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A Day in the Life of a Webmaster

In 1996, 80 percent of all Fortune 500 companies were online in some form or another, an increase of 34 percent from the previous year. The Internet has continued to grow exponentially through the 1990s, and now in the twenty-first century, everyone is online-big and small companies alike. This has, understandably, created a huge demand for “net presence” and companies are scrambling to hire Web designers and their counterparts, Webmasters. According to a 1996 survey by Web Week Magazine, 35 percent of respondents reported their official title as “Webmaster” (either exclusively or in addition to another title), while none reported having that title the previous year. They weren’t all computer science majors directly out of college. According to the same survey, 29 percent of Webmasters are younger than thirty, 40 percent are in their thirties, and 30 percent are older than forty. Webmasters, like the web designers they work with, may be the authors of the Web pages they tend. Webmasters also need to share the basic technical skills and knowledge of their designing cohorts. They must be competent in HTML and other extensions, browser compatibility issues, and Common Gateway Interface (CGI) scripting devices such as Java and UNIX. In fact, the more technical knowledge Webmasters have, the better off they are, especially since scripting languages and HTML protocols continue to upgrade and change at a blinding pace. Though Webmasters are not often responsible for creating the programs a site needs, they must, in any case, keep abreast of these changes in software. The majority of a Webmaster’s work tends toward maintenance, augmentation, and improvement of existing sites and pages. Much of this takes the form of an on-screen editor responsible for presenting a uniform visual quality to a site through font selection, formatting, and icons-essentially streamlining a designer’s work. The Webmaster also checks for consistency across a site and creates and installs tools for updating Web content. To accomplish these tasks, Webmasters are usually the liaisons among designers, systems administrators, and Internet/Intranet managers. As such, they ensure that HTML validity and active links are upheld for the administrators, and that content, function, quality, and presentation are meeting the goals of the managers. Webmasters are also responsible for optimizing navigability of Web browsers, promoting proper use of URLs (Uniform Resource Locators), establishing efficient Web architecture, enforcing the house style, creating liaisons with graphic artists, and providing first-level user support by creating and maintaining FAQ (frequently asked questions) pages for the sites they oversee. Since the federal government has yet to classify Webmaster in its dictionary of occupational titles, it is impossible to say exactly how many people are working in this young profession. Industry estimates show as many as 20,000 Webmasters and designers working nationwide. Additionally, many webmasters are self-employed and work on a consulting basis, handling up to five different sites at any one time.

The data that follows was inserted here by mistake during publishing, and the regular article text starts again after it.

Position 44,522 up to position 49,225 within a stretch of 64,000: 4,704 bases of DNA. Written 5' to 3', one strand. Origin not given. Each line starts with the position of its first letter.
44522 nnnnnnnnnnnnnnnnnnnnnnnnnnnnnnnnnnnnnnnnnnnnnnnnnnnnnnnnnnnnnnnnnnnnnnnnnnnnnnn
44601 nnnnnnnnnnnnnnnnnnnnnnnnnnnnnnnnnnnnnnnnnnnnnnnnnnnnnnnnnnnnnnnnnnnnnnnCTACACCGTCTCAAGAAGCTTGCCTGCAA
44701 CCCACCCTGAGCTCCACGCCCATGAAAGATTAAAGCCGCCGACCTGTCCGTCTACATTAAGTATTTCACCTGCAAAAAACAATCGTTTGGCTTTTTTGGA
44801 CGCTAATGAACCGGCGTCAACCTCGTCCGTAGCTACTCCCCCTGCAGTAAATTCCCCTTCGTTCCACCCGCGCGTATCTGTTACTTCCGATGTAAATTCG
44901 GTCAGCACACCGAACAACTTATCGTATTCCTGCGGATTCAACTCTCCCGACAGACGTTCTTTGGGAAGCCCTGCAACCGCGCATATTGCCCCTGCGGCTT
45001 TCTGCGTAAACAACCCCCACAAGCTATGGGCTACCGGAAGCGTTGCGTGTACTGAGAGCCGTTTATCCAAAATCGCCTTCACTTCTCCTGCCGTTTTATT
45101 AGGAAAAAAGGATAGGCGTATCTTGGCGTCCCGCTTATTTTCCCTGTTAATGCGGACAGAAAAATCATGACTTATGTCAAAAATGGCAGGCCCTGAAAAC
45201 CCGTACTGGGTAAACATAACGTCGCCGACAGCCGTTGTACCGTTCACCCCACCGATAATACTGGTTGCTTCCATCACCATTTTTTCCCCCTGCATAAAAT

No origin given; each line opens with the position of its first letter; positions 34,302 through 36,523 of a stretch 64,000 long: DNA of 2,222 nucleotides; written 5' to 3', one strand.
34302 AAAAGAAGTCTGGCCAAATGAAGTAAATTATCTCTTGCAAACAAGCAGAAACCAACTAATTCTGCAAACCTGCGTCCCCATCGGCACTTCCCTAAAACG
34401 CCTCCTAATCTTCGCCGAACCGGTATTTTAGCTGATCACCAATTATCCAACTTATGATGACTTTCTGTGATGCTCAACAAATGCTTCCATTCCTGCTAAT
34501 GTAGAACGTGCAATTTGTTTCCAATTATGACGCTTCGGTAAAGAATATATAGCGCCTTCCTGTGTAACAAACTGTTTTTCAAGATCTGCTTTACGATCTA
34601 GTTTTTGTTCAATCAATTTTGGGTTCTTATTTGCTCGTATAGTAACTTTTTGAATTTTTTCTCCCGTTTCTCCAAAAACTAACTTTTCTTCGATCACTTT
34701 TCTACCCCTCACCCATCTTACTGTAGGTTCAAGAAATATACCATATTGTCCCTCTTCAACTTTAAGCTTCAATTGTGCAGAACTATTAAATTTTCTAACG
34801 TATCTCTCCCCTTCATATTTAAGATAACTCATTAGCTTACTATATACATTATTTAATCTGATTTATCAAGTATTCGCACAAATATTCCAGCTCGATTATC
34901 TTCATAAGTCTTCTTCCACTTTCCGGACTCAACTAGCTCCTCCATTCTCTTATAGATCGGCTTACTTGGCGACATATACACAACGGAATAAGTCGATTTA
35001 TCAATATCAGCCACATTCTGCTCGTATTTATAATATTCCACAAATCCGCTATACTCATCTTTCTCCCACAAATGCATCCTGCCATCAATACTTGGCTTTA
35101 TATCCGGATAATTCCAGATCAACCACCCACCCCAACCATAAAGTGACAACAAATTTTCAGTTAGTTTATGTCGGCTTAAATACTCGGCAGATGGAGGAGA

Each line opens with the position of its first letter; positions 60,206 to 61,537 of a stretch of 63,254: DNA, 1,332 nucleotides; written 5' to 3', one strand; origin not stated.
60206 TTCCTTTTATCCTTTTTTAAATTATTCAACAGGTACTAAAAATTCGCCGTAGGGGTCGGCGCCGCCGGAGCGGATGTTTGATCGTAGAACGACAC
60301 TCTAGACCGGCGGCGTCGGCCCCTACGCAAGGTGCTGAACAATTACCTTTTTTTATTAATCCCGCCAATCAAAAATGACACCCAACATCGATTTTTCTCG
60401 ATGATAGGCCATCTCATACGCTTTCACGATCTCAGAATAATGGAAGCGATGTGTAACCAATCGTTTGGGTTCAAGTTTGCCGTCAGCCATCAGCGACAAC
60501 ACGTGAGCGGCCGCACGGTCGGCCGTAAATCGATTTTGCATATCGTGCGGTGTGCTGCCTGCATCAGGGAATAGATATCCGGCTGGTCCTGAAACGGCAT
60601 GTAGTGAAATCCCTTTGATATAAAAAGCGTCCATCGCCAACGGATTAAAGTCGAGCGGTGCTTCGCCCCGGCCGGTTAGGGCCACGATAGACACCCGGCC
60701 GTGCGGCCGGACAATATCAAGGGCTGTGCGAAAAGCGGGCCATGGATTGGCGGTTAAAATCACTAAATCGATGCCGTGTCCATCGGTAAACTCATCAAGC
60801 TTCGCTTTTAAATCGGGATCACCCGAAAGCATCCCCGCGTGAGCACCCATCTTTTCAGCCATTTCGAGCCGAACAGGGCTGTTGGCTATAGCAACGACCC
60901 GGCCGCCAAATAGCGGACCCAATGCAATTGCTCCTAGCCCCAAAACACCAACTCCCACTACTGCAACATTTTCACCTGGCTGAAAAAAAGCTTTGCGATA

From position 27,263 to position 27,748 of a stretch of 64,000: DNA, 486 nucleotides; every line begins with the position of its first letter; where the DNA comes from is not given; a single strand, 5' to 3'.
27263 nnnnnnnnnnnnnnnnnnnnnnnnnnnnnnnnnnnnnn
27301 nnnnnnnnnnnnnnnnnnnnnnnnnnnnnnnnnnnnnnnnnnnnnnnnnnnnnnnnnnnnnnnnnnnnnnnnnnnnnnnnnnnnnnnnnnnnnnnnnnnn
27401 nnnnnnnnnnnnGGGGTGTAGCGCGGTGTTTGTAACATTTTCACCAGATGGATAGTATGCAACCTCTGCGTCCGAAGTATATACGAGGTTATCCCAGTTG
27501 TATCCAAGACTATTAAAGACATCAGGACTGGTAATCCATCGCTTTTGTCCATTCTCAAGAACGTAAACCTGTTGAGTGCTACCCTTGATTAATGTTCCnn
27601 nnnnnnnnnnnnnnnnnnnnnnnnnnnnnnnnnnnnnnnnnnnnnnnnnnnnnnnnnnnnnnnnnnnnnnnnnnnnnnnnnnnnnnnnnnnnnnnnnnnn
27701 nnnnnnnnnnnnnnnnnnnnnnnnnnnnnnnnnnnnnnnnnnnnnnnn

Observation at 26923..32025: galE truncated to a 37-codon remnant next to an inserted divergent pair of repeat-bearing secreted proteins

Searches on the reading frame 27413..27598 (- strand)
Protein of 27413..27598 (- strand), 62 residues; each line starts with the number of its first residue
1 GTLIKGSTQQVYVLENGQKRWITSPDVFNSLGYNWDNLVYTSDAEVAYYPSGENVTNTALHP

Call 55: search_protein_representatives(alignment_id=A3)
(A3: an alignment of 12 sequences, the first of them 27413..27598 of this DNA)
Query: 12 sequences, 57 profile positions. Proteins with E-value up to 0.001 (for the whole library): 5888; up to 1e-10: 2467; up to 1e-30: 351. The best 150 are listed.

Paying Your Dues